The real estate industry has been disrupted in 2020, but not necessarily to its detriment. In a recent Q&A with Karri Callahan, CFO of the global, franchise-based real estate company RE/MAX, I discussed a variety of issues related to her company and industry, as well as broader topics for finance professionals in the 21st century. In the first part of a two-part series, I asked Karri about how Covid-19 has impacted the real estate industry and how she as CFO has addressed new challenges and opportunities. Additionally, I asked her about RE/MAX’s franchise model and how a central finance leader can effectively manage a sprawling network of brokers all over the world while maintaining a strong company culture
Jeff Thomson: The real estate market tends to suffer in an economic downturn. In the Covid-19 downturn, real estate has been severely impacted, especially in urban centers. However, there have been positive gains for real estate in less populated areas as people look to leave cities. How has this sudden re-balancing of the market impacted RE/MAX’s business and operations? What have you done as CFO to mitigate or capitalize on that impact?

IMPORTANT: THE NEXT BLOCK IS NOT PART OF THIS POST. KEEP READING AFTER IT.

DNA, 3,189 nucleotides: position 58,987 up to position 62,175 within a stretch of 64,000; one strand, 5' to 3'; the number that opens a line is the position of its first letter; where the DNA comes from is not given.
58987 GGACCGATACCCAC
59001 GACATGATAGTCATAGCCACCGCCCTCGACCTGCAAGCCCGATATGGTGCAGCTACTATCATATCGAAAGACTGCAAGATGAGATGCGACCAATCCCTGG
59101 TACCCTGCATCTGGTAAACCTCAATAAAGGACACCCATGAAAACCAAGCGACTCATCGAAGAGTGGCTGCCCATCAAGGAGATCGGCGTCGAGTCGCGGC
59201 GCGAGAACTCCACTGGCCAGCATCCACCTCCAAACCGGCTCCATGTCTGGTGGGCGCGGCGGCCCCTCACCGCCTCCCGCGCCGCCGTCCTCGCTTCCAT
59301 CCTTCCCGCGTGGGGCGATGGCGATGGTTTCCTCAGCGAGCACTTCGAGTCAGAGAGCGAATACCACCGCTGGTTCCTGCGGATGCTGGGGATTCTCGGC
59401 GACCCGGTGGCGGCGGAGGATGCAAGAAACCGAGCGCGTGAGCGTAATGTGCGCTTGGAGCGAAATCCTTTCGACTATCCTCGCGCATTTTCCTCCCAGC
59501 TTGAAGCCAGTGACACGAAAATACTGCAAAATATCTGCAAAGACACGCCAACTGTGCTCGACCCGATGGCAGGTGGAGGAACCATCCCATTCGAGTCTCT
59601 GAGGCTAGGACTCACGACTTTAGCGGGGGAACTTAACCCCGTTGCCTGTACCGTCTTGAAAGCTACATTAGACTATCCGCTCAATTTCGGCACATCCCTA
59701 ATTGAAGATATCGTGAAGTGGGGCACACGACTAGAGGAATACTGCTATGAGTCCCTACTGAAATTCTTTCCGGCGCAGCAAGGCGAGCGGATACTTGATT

Karri Callahan: One might assume real estate has been slowed by the pandemic and resulting economic downturn, but in reality, while existing home sales were depressed in the late spring and early summer, activity has since strongly rebounded. Many markets across the U.S. are scorching hot – fueled by low interest rates, high demand and very low inventory. There aren’t many houses for sale, but those that do get listed are selling quickly. As we’ve seen, residential real estate has been a bright spot and has the potential of helping to lead in the country’s economic recovery.